The risks are partly borne by “shadow banking” and not the banks, believes Mélanie Hoffbeck of La Française AM.
The conflict in Ukraine is not without implications for European banks which will certainly have to increase their provisions for loan losses as well as to cover their Russian or Ukrainian subsidiaries. Although it is difficult at this stage to estimate all the damage, La Française AM has tested certain establishments with more severe stress scenarios than those published by them. The results show that the banks are sufficiently capitalized. Unicredit and Raiffeisen Bank International are already considering their withdrawal from Russia. Update with Mélanie Hoffbeck, Credit Analyst at La Française AM.
More demanding simulations
The banks have just published scenarios of expropriation of their Russian, Ukrainian or Belarusian assets (and therefore loss of equity and associated assets) due to possible nationalization by the local entity. La Française AM goes further with resistance tests that it describes as more severe but also improbable. “We add a drop in income at the group level due to a potential variation in financial securities on the banks’ balance sheets. In addition, banks can estimate expected future losses on their outstanding loans and recognize a provision accordingly. In our theses, we therefore add a provision for loss on loans (10% or 25% of total loans in the three countries) due to the uncertainty of future repayment by their clients in regions affected by the current war. Finally, we compare the capital cushions of each institution after the two scenarios with the regulatory requirements of the European Central Bank”, details Mélanie Hoffbeck.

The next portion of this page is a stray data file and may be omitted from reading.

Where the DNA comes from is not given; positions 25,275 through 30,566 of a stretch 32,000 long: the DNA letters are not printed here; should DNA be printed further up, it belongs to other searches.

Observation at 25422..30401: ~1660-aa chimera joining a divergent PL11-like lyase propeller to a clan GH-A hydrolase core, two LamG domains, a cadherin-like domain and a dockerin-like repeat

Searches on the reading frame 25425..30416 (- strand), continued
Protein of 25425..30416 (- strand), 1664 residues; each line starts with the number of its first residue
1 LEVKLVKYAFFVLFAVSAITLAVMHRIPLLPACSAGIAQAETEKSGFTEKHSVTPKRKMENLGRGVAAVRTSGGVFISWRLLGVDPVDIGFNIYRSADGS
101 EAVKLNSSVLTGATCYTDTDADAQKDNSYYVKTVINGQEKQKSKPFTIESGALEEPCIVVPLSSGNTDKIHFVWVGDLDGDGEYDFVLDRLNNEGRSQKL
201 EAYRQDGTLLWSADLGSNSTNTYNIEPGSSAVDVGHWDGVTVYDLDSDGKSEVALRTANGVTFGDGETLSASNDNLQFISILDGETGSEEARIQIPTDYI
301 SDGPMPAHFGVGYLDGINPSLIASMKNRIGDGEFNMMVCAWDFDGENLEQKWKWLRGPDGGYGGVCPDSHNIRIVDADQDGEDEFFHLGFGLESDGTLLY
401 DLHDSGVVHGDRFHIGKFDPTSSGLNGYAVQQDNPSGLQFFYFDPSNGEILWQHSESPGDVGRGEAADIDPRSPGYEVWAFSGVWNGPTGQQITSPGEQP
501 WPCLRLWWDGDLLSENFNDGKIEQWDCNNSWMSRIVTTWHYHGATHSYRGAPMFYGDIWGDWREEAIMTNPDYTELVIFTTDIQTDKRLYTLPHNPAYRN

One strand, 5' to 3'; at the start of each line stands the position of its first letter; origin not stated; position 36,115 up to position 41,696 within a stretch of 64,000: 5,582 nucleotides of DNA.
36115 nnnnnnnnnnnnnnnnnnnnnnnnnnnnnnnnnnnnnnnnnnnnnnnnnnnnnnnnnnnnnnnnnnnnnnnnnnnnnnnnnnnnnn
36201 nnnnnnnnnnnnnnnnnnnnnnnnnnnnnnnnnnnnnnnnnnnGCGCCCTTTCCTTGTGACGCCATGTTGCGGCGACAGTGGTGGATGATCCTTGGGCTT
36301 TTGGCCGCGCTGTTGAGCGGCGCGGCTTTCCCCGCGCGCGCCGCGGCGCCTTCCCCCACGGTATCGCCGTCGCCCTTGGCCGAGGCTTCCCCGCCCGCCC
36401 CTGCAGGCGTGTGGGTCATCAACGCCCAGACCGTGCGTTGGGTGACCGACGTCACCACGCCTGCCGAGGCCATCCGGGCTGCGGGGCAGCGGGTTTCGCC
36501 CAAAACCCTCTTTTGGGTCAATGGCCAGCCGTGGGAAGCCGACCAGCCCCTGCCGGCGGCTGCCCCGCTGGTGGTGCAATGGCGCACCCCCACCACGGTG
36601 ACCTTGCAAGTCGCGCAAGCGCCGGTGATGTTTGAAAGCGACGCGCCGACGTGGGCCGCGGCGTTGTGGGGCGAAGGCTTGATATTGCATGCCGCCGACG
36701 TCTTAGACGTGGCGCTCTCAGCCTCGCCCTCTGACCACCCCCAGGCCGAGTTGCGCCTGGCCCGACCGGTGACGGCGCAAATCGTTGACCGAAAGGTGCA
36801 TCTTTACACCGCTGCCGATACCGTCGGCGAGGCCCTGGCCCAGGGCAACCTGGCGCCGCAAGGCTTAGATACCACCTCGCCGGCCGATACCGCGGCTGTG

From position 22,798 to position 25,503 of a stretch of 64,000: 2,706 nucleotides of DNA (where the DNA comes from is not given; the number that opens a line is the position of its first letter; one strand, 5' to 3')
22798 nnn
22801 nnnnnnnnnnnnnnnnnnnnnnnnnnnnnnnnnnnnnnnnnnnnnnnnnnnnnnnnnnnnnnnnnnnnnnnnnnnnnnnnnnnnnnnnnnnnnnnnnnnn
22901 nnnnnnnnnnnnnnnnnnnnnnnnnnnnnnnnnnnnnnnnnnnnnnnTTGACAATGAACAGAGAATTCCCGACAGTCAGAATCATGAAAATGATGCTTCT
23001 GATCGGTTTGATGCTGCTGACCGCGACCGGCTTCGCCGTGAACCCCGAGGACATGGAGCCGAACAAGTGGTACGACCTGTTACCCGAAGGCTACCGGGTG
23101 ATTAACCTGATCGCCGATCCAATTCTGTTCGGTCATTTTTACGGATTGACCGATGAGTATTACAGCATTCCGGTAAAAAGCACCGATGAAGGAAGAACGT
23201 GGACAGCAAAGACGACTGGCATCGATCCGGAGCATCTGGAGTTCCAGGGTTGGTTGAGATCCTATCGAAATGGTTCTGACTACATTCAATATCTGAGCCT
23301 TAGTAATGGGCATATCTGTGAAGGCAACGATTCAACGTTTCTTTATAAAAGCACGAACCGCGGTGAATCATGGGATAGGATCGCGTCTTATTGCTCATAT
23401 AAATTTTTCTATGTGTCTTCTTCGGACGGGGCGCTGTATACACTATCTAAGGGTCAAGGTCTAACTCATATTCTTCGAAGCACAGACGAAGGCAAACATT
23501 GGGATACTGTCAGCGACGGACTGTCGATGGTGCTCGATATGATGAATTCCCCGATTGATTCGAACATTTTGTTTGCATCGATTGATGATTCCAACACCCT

According to his most optimistic hypothesis, the only bank that presents a solvency risk is Raiffeisen Bank International.
The results show that the European banking sector is weakly exposed to Russia, Ukraine and Belarus. “We have selected the European banks most exposed to these countries via their subsidiary: 13.7% for Raiffeisen Bank International, 1.9% for UniCredit, 1.8% for Société Générale, 1.2% for Intesa Sanpaolo and 0 .6% for ING Groep”, explains Mélanie Hoffbeck.
Raiffeisen’s solvency ratio
According to his most optimistic hypothesis, the only bank that presents a solvency risk is Raiffeisen Bank International. “The Austrian bank’s hard capital ratio – known as Common Equity Tier 1 – falls below the initial regulatory requirement of 10.39%, i.e. excluding the temporary relaxation put in place in March 2020 during of the pandemic. But under its more severe scenario, Raiffeisen’s Common Equity Tier 1 ratio falls below the requirement after the easing granted by the ECB following the Covid crisis which is in place until the end of 2022, i.e. 7 .89%. The consequence of non-compliance with these requirements is the possibility of non-payment of the Additional Tier 1 CoCo debt coupons”, she continues.
Little impacted by the stress tests, the other institutions mentioned in the analysis present little risk of solvency. While the expert dismisses all systemic risk in the banking system, she is sounding the alarm about the danger posed by “shadow banking”, and in particular management companies.